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Mo`olelo O Na Ali`i

Roy Alameida

August 2008



In this issue of the NWHT, the mo‘olelo continues with Kamehameha’s actions to take political control of the islands.

Upon hearing the news about the Maui forces, Kamehameha decided to stop at Kawaihae in order to reorganize his warriors and wait for his forces traveling overland. When these forces arrived and had some time to rest, Kamehameha put his military strategy into action. With a force of five lau (or two thousand warriors,) Kamehameha waited until it was dark before any movement was made lest they be seen by the raiding Maui forces. Under the cover of darkness, Kamehameha commanded his warriors to follow his canoe without any loud talking nor lighting of any torches. Reaching a landing area near the Maui forces, Kamehameha and experienced warriors Kekūhaupi‘o and Ke‘eaumoku, led the army toward the uplands of Hālawa instead of along the seacoast of Kohala.

Photo by Roy Alameida
This is the birthplace of Kamehmeha I at `Upolu, the northern tip of Hawai`i island and closest to Maui. Mo`okini heiau is nearby.

As soon as they arrived in the uplands of Hālawa, Kamehameha and his warriors soon met some of the Maui forces in a tough battle in which the strength and energy of Kekūhaupi‘o was seen as he fought the enemy. The battle soon moved toward the shore of Hāpu‘u where the Maui Ali‘i Manonoikauakāpekulani was taken captive by Kamehameha’s warriors led by Ke‘eaumoku.

In this battle of Hāpu‘u, several incomparable actions were observed. The bravery of the Maui forces was noted as they stood fearlessly before Kamehameha’s warriors. Using the mākini or spear that was fastened at the end with a cord and whirled like a windmill stopped Kamehameha’s warriors from getting closer to the Maui warriors. However, Kekūhaupi‘o had seen this spear used in other battles with Maui and was taught a defense against this type of warfare. As the battle continued, the Maui forces retreated to the shore of Hāpu‘u. They began to realize that they were no match against Kekūhaupi‘o, Kamehameha and his warriors.

In addition, the cleverness and bravery of Kamehameha was observed by the Maui forces. Kamehameha had rubbed himself with coconut oil making his body slippery so he could not be seized. He also was able to ward off the mākini spear used by the Maui forces. He learned how to dodge this type of warfare from an earlier battle on Maui with his uncle Kalaniōpu‘u. His warrior training skills were also displayed before the Maui forces as he seized their hurling spears and hurled the spears back with brute strength that the terrified Maui forces began to retreat towards the shore of Hāpu‘u.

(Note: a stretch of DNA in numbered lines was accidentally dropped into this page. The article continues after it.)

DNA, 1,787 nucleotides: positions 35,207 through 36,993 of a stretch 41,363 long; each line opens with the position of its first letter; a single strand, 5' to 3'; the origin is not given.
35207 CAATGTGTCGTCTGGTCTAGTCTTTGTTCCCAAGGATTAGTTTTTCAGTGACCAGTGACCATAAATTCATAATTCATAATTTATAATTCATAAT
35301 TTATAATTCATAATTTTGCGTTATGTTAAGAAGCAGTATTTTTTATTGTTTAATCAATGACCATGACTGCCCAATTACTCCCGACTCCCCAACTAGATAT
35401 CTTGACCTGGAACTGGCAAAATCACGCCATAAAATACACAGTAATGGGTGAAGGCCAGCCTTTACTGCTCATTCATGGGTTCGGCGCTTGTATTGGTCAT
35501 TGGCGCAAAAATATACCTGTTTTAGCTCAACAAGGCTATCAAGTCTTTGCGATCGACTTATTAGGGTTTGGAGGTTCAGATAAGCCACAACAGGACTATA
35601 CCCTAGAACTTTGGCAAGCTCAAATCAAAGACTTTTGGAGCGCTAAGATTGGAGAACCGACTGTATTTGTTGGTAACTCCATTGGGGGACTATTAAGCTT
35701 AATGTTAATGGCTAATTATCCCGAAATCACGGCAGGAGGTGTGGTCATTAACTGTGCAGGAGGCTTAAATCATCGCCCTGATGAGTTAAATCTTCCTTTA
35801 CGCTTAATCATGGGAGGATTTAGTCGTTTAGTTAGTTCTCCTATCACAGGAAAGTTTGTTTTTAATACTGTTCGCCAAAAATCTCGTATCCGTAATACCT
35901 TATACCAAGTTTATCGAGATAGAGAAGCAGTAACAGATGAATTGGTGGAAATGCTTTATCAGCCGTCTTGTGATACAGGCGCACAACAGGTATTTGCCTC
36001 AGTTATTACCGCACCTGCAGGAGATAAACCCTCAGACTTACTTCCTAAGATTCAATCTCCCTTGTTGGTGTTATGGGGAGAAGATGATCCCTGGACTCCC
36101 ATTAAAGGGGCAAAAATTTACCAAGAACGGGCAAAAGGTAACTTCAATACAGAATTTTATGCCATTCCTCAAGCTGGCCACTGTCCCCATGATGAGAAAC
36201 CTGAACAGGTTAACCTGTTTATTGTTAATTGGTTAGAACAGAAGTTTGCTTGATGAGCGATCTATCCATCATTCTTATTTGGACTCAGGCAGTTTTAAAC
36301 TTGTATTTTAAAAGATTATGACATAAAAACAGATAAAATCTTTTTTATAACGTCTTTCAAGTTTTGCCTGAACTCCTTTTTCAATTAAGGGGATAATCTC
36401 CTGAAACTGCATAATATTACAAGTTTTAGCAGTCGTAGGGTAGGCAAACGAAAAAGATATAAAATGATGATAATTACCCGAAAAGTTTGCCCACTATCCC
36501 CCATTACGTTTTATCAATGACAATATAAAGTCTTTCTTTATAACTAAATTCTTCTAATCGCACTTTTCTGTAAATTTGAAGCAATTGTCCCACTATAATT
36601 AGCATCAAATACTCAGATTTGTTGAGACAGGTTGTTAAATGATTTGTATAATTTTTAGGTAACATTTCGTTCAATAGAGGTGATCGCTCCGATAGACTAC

The battle which lasted for two days is significant because it showed the strength and defense of the Maui forces. However on the second day of the battle, the Maui Ali’i was taken captive, killed and placed on the lele or altar at the Mo‘okini heiau, a sacrificial temple, near the birthplace of Kamehameha. This ended any further pursuit against Kamehameha’s forces by the Maui warriors; they retreated and returned to Maui.

After the battle, Kamehameha and his forces remained in Kohala, near his birthplace, to rest and prepare for future battles. Kekūhaupi‘o was sent to Waimea by Kamehameha to gather and train young men in the ancient ways of preparing for battle. Under Kekūhaupi‘o’s instruction, the potential warriors were taught proficiency in whirling spears and in defending against the enemy’s spears. They were also trained in dodging the mākini spears used by the Maui forces. These young warriors became so skilled in dodging these spears that they felt confident in their position as warriors of the notable Hawai‘i island ali‘i, Kamehameha.

In the meantime, Kamehameha received word that Lononuiākea, the Ali‘i whom he had put in charge to watch over Laupāhoehoe, was brutally killed by supporters of Keawemauhili, ali‘i nui of Hilo, his uncle. Distraught over the death of his warrior, Kamehameha sent his runner Makoa to Laupāhoehoe with word that he is prepared for battle. The mo‘olelo continues in the next issue of NWHT.


Ua ‘Ike Anei ‘Oe… (Did you know that…)

  • Hāpu‘u is the name of an endemic tree fern common in the forests of Hawai‘i Island, such as at the Hawai‘i Volcano National Park.
  • Hālawa is also a place name on Moloka‘i and O‘ahu and literally means “curve.”
  • Many of the swift runners of Hawai‘i were of chiefly status, considered kapu or sacred and were protected from harm.

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